As-reported metrics can lead investors to view a company to be dramatically stronger or weaker than real operating fundamentals highlight. Understanding where these distortions occur can help explain why market expectations for the company may be divergent.

As-reported metrics significantly understate CRM’s profitability.

For example, as-reported ROA for CRM was just 1% in 2020, substantially lower than Uniform ROA of 21%, making CRM appear to be a much weaker business than real economic metrics highlight.

Moreover, as-reported ROA has never exceeded 4%, while Uniform ROA has not fallen below 23% since 2006, distorting the market’s perception of CRM’s historical profitability ceiling for nearly two decades.

SUMMARY and salesforce.com, inc. Tearsheet

As the Uniform Accounting tearsheet for salesforce.com, inc. (CRM) highlights Uniform P/E trades at 46.5x, which is above corporate average valuations and around historical average valuations for the company.

High P/Es require high EPS growth to sustain them. In the case of Salesforce, the company has recently shown a Uniform EPS growth of 14%.

Wall Street analysts provide stock and valuation recommendations that in general provide very poor guidance or insight. However, Wall Street analysts’ near-term earnings forecasts tend to have relevant information.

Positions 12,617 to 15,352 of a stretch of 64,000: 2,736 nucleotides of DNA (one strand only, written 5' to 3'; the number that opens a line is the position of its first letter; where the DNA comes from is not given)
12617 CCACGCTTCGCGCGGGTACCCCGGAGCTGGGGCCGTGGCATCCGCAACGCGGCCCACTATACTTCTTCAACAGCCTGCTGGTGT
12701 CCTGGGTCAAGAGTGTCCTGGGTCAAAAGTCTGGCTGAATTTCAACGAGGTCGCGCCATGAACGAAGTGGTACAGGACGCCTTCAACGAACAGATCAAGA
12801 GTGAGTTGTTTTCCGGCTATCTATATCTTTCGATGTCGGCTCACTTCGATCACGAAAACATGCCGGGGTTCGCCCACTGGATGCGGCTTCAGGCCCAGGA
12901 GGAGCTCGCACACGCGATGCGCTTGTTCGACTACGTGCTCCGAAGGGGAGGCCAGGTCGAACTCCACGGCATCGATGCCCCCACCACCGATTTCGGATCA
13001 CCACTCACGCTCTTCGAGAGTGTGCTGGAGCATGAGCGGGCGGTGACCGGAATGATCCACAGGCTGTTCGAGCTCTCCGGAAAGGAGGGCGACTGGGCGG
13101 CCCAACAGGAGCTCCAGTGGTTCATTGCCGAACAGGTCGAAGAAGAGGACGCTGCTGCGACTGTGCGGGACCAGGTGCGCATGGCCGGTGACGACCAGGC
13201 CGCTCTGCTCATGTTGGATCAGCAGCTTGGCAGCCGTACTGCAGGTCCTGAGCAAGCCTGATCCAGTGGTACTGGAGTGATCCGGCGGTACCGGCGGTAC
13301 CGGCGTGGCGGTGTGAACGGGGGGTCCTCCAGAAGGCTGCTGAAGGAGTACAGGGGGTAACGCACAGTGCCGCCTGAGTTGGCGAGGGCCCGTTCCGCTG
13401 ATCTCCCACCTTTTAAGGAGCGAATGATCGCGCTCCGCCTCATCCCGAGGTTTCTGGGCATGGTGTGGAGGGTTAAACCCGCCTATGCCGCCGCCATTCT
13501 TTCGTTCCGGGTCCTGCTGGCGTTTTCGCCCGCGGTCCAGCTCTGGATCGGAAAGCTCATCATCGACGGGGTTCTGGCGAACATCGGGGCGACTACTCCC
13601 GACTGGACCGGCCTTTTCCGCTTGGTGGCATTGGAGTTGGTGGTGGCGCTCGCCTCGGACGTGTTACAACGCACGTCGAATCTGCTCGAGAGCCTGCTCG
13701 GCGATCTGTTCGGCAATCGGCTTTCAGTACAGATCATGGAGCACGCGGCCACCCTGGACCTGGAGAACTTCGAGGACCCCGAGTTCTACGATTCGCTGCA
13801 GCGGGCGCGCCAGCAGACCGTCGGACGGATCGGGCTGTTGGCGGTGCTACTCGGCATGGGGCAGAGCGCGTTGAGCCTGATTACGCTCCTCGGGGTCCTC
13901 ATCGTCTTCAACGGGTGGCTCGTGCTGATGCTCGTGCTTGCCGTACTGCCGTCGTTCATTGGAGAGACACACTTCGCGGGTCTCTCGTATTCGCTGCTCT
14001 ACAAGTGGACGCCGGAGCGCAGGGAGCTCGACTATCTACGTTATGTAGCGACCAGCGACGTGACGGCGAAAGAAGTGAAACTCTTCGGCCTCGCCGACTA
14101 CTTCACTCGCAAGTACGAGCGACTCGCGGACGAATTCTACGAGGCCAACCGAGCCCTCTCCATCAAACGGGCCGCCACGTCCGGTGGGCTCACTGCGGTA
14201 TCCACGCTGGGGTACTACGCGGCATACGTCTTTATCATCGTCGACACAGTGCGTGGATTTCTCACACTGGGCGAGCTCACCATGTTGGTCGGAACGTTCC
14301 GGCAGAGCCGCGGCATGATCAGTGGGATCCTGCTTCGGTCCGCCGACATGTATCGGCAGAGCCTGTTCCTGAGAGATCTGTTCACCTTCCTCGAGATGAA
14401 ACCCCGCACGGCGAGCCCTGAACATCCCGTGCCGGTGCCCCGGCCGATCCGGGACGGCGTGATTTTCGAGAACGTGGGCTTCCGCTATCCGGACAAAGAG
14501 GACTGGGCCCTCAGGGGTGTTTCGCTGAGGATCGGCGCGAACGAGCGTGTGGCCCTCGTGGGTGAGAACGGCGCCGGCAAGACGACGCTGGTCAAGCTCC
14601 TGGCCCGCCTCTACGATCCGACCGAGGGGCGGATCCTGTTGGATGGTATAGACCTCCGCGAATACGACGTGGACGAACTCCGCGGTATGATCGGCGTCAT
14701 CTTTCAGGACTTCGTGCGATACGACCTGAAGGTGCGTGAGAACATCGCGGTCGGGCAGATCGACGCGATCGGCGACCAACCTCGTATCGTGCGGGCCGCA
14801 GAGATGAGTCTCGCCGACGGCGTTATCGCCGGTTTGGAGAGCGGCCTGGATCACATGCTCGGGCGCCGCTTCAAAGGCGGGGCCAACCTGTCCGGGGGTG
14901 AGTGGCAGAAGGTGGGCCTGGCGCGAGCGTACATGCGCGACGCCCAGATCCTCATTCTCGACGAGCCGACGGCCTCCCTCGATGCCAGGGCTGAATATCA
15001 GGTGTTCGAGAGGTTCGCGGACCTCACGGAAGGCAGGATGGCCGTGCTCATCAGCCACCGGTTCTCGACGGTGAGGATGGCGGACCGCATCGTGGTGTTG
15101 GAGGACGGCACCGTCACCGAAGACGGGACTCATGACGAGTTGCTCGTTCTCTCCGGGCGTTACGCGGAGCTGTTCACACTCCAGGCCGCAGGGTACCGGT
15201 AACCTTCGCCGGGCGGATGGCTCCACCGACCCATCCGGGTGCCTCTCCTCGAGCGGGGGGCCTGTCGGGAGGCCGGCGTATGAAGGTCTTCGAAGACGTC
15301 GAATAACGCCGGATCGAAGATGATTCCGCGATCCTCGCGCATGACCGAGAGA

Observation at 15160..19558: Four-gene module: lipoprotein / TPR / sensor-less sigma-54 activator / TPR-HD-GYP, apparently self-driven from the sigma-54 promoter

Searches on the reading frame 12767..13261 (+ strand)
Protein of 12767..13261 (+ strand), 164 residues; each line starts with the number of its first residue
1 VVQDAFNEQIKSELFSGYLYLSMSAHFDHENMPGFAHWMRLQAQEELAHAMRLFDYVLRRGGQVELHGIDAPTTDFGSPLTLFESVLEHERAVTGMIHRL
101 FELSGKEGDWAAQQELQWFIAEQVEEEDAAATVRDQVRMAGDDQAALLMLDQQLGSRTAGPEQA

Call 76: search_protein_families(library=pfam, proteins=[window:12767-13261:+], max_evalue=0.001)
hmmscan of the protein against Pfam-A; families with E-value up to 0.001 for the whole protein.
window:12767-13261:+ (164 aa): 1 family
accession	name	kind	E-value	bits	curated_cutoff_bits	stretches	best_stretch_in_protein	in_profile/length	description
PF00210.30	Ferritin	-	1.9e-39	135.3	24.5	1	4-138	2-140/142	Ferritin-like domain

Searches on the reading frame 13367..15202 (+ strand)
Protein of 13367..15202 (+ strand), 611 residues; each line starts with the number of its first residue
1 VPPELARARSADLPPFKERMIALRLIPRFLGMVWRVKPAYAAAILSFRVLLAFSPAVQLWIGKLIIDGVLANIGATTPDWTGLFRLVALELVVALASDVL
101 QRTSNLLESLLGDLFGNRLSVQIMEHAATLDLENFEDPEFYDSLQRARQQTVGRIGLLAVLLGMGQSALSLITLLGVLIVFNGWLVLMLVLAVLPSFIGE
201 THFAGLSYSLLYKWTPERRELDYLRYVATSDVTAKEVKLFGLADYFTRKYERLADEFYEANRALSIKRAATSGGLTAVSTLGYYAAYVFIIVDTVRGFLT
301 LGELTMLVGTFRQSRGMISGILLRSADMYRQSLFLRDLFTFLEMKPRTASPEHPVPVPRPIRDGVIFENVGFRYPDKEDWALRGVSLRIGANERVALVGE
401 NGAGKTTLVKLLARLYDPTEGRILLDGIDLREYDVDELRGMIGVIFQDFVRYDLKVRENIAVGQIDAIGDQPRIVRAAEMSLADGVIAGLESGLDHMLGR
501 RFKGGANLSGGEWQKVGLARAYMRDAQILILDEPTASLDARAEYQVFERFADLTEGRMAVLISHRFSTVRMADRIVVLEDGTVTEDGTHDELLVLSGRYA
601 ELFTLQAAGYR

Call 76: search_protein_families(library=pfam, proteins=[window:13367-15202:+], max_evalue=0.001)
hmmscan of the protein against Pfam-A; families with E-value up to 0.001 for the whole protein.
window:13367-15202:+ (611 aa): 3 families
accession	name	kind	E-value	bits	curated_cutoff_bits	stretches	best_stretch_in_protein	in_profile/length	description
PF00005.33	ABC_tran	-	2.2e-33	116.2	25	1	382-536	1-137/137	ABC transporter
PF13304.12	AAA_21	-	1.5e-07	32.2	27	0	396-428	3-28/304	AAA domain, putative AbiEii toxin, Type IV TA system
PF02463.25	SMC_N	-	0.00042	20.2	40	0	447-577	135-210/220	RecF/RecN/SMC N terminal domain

We take Wall Street forecasts for GAAP earnings and convert them to Uniform earnings forecasts. When we do this, Salesforce’s Wall Street analyst-driven forecast is for robust Uniform EPS growth of 1% in 2021, and 27% in 2022.

Based on current stock market valuations, we can back into the required earnings growth rate that would justify $154 per share. These are often referred to as market embedded expectations.

In order to meet current market valuation levels, Salesforce would have to have Uniform earnings grow 28% each year over the next three years.

What Wall Street analysts expect for Salesforce’s earnings growth is below what the current stock market valuation requires.

Meanwhile, the company’s earnings power is 4x corporate averages, and their robust cash flows and cash on hand signal that there is low risk to the company’s operations and credit profile.

To conclude, Salesforce’s Uniform earnings growth is above peer averages, while the company’s price to earnings is also above peer average valuations.

Best regards,

Joel Litman & Rob Spivey

Chief Investment Strategist &
Director of Research
at Valens Research